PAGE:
However, immediately after that meeting, one or more members approached Lewis, who was then the chair of the school board, and asked him to send a request to the state asking for permission to name a fourth finalist, Lewis said. Lewis, who was not on the search committee, would not say who asked him to request the change. But he said they were unhappy with the shortlist of finalists.

“When the request was made, they felt there was a fourth candidate that was strong, that should have made the finals,” he said, adding that the person or persons did not tell him who the candidates were.

Lewis said he reached out to all seven committee members before making the request, but could not reach one member. (Lewis said he did speak with Gaddy, which she says she does not recall.)

Two members objected to the request, Lewis said. But he said that four agreed to it, so he sent a letter to the commissioner asking for a change to the transition plan.

Just after Lewis sent the request, he was replaced as board chair by Josephine Garcia. (Lewis did not run for re-election.) After becoming chair, Garcia re-sent the request to the state.

Once again, Gaddy said she was not informed in advance: “I found out after the fact. I was not asked to support it.” Instead, she said that Garcia said she would discuss the request at a board meeting — after it had already been sent. (Garcia did not respond to an email seeking comment.)

On April 27, Acting State Education Commissioner Lamont Repollet sent Garcia a letter saying her request had been granted.

“I am in receipt of your request to amend the Transition Plan to allow the Superintendent Search Committee to submit four finalists to the full Board of Education for consideration,” Lamont wrote in the letter, which the state education department provided to Chalkbeat.

“In order to provider greater assistance to the district in finding the best candidate for the Superintendent position and to allow for consideration of all potentially qualified candidates,” Lamont continued, he agreed to amend the transition plan to allow for four finalists.

After the request was granted, four finalists were presented to the school board — including the one who did not make the original list of three. The four introduced themselves to the public on Friday, and were interviewed by the board in private on Saturday. The full board is expected to vote on which finalist to extend the offer to at its meeting Tuesday evening.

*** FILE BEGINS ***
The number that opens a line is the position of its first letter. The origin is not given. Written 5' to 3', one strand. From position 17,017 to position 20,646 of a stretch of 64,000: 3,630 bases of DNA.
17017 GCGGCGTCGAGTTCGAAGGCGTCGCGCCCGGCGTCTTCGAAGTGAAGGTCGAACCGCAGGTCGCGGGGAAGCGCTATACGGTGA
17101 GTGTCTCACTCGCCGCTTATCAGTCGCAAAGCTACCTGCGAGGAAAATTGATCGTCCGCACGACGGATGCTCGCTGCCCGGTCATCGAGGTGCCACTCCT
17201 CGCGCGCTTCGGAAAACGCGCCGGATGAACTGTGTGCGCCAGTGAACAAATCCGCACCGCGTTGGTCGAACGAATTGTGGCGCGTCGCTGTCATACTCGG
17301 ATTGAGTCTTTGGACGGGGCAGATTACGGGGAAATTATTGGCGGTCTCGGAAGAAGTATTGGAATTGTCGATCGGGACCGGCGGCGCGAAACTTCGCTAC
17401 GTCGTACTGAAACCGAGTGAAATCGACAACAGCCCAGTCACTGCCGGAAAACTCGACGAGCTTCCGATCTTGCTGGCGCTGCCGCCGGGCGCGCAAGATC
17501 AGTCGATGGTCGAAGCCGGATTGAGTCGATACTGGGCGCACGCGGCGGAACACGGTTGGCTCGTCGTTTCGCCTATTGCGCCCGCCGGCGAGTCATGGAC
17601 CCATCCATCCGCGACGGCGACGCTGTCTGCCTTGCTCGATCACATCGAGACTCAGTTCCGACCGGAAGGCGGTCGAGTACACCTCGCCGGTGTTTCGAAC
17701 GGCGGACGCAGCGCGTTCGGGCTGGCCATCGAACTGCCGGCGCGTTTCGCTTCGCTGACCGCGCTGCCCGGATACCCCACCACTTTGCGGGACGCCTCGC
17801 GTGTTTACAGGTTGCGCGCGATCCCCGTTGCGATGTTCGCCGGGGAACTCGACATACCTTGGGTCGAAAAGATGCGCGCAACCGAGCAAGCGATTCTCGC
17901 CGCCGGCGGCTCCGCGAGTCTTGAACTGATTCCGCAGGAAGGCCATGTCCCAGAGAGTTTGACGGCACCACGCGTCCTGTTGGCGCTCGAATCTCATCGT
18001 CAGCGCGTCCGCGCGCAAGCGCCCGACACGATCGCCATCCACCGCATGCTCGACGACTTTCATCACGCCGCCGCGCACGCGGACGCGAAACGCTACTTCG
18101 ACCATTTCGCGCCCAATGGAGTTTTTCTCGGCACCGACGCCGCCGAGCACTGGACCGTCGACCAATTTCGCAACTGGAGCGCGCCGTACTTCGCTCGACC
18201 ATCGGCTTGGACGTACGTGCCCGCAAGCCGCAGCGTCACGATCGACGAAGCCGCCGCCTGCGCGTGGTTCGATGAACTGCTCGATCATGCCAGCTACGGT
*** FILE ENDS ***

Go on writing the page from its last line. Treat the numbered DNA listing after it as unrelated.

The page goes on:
The finalists are former Baltimore city schools chief Andres Alonso; Newark Interim Superintendent A. Robert Gregory; Newark Assistant Superintendent Roger Leon; and Sito Narcisse, chief of schools for Metro Nashville Public Schools in Tennessee.

The search committee includes three board members: Gaddy, Garcia, and Leah Owens. Three other members were jointly chosen by the mayor and the state education commissioner: Former Newark superintendent Marion Bolden, Rutgers University-Newark Chancellor Nancy Cantor, and Irene Cooper-Basch, executive officer of the Victoria Foundation. A seventh person, attorney Jennifer Carrillo-Perez, was appointed by the commissioner.

Only Gaddy would agree to speak on the record for this story; the other committee members did not respond to messages or declined to comment on the record.

Gaddy said she kept the names of the candidates confidential throughout the process, as required. However, she said she felt the entire process has been tainted by the decision to change the rules of the search without the agreement of the full search committee.

The transition plan “was a roadmap,” Gaddy said, that provided clear instructions: “‘You have two years to do A, B, C, and D.’”

“Now every time you don’t agree with A or you don’t agree with B, you’re going to write a letter to the commissioner?” she asked. “How is that following the plan and inspiring confidence in the ability to run this district?”